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Opinion | Some Republicans Are Abandoning the Trump Ship

To the Editor:

Re “Fearing a Rout on Capitol Hill, Republicans Start to Break Ranks With the President” (news article, Oct. 17):

In a pathetic display of leaping off a sinking ship, some Republican senators are finding their dissenting voice. With the election near, the realization that their seat may be in danger has caused them to speak out in rebellion against their leader.

They are trying to save themselves and have shown their real two-faced approach to President Trump. After looking aside and winking at his mind-boggling tweets, statements, policies, lies and devastating failure to exhibit leadership in the face of Covid-19, they have “found religion.”

Too little, too late.

Harvey Glassman
Boynton Beach, Fla.

To the Editor:

I’m sorry, but talk is cheap. What counts is the action one takes when confronted with an ethical choice. Virtually all these senators have voted to support President Trump throughout his corrupt, cruel and demeaning presidency. Only one, Senator Mitt Romney, showed the “courage” to convict Mr. Trump after he was impeached. Other Republicans have criticized the president only when they have decided to leave the administration or, in the case of elected officials, chosen not to run for re-election.

History will not be kind to these sycophants and enablers. In the meantime, the G.O.P. deserves the shellacking it is likely to face on Nov. 3.

Amy S. Rich
Orange, Conn.

To the Editor:

Often when I discuss the political situation with my Republican friends, their response to my criticism of President Trump is to admit that he has many faults, but that his policies are aligned with their conservative values. They point to his tax cuts, his reduction of anti-business regulations, his support of the military, his success in changing the courts and, of course, “the economy.”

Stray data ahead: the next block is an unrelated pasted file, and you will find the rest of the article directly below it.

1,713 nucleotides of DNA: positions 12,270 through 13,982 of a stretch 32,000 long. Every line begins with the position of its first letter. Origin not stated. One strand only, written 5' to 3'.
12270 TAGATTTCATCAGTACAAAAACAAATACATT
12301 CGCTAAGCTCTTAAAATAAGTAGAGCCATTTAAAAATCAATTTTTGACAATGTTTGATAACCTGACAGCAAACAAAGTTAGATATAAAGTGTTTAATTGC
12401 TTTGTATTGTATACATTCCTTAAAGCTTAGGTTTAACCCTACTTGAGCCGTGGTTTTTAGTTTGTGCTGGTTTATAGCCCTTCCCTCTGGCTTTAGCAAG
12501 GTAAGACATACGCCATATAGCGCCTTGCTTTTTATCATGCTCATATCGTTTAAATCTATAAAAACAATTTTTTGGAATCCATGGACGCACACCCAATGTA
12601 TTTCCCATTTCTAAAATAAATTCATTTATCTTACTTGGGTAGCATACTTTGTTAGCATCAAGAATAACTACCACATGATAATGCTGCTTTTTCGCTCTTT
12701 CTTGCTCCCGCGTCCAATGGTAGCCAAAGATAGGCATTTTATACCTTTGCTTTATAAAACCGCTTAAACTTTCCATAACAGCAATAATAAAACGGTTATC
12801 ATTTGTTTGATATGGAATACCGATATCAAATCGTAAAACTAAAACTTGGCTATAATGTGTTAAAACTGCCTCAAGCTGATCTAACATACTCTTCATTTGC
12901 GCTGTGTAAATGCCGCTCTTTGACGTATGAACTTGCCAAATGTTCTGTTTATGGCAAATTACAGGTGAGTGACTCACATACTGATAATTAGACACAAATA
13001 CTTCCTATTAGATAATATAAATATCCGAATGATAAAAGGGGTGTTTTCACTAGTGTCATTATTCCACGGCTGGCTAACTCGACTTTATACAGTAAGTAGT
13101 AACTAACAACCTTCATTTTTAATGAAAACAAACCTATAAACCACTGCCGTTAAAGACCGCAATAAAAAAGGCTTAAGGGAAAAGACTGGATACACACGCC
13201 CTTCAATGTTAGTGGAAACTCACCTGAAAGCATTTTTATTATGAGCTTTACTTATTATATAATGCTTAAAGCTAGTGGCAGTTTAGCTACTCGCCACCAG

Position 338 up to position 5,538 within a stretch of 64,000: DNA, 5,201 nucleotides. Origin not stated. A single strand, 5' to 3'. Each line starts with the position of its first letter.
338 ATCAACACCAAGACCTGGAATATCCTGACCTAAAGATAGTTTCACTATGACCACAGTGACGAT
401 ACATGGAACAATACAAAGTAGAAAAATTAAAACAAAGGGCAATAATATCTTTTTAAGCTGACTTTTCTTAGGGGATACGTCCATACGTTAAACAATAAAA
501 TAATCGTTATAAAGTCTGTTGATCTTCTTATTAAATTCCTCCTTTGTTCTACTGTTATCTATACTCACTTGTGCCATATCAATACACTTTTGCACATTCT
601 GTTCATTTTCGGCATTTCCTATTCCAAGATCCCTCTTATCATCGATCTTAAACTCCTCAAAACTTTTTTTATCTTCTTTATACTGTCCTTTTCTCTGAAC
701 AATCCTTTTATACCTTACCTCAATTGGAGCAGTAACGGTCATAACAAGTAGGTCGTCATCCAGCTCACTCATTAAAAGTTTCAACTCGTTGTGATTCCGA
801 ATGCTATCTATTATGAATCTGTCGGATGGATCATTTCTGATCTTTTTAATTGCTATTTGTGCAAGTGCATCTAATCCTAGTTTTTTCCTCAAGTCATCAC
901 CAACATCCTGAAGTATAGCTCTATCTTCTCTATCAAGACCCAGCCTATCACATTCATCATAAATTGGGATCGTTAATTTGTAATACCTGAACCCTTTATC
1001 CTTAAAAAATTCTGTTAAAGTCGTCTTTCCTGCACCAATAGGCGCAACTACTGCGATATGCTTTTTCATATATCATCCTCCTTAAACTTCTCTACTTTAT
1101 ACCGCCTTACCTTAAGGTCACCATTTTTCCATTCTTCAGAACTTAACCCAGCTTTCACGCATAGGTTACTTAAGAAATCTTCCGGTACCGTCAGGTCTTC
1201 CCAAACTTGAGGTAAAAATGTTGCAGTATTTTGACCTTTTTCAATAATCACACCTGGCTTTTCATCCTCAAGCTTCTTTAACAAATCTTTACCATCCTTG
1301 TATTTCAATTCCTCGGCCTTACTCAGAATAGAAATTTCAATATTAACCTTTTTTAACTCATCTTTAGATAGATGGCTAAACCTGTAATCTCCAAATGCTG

But do they really support his other policies and actions? Do they applaud his trying to eliminate Obamacare, his gutting regulations that protect our environment, his withdrawing from our global relationships related to climate change, health and weapons reduction? Do they really admire him for building up our deficit to record levels, for his relentless fight to scrap DACA, for his bizarre relationships with North Korean, Turkish and Russian strongmen, not to mention the white supremacy crowd?

Do they like his cabinet member choices, his decisions about whom to pardon or commute their sentences? Do they really think he has done a great — or even an OK — job managing the pandemic? How about his constant efforts to restrict voting?

Bottom line: Will my Republican friends actually vote for Mr. Trump to lead this nation for another four years? I hope not.

Harding Bancroft Jr.
Sharon, Conn.

To the Editor:

Re “Meet a Secret Trump Voter” (column, Sept. 29):

Bret Stephens introduces us to Chris, whom he presents as a surprising Trump voter because she is an educated gay woman from Manhattan who is not a lifelong Republican. What his profile reveals of her, though, is that she cares very much about her retirement account, she is suspicious of the media, and she doesn’t like the homeless people living near her.

I saw no evidence that she gives any thought to the suffering that Donald Trump and his administration have inflicted on this country. She seems to me like a perfectly natural supporter of this president.

Barth Landor
Chicago

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